The biggest novelty is the introduction of a new work area Climate Education and Awareness, as the experience of the first phase of PAKLIM has shown that there is genuine lack of understanding for the reasons as well as the impact of climate change in Indonesia. Climate Education and Awareness Work area will therefore reach out to the Indonesian youth via school- and youth initiatives to raise the awareness of the next generation for the high importance of the climate and the environment for their personal life and the future development of their nation.
The project intends to enable national, provincial and municipality governments to develop and implement mitigation and adaptation strategies, to pursue the national goal to reduce Indonesia’s GHG-emissions by at least 26% by 2020 (compared to a business-as-usual scenario).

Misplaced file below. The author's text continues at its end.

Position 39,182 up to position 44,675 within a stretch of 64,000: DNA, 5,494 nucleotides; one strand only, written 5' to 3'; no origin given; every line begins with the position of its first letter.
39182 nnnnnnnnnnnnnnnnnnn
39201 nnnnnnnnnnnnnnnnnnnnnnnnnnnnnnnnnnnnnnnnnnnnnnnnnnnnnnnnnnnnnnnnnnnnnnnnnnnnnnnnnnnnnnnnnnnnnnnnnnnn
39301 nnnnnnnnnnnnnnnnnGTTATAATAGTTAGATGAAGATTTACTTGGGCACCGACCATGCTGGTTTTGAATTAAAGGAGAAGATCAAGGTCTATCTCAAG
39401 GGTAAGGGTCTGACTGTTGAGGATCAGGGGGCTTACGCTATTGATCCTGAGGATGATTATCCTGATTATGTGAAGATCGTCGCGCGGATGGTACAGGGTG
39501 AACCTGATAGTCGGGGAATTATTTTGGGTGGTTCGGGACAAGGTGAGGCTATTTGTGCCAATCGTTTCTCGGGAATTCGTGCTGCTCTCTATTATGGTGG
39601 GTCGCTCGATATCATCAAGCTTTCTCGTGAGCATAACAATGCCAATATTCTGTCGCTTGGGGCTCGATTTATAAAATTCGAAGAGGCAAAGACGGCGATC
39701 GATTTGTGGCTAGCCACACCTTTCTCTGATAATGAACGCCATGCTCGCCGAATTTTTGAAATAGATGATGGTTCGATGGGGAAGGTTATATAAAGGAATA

A reduction of greenhouse gas emissions through energy-efficient technologies and a shift from fossil fuels towards cleaner energies will not only have long-term positive impacts on the environment. It will also directly improve people’s overall quality of life. Subsequent impacts of such a climate change strategy implies benefits such as a reduction of poverty due to improved water and food security, or new job opportunities and comfortable working conditions due to a stable economy with improved production and product quality.
All PAKLIM activities strive to help realizing these benefits and aim at creating sustainable win-win solutions for all stakeholders. The project also puts a special focus on encouragement of gender mainstreaming by applying the principle of gender equality in all stages, such as: access, participation, control and benefit into the activities of every working area and on all project levels..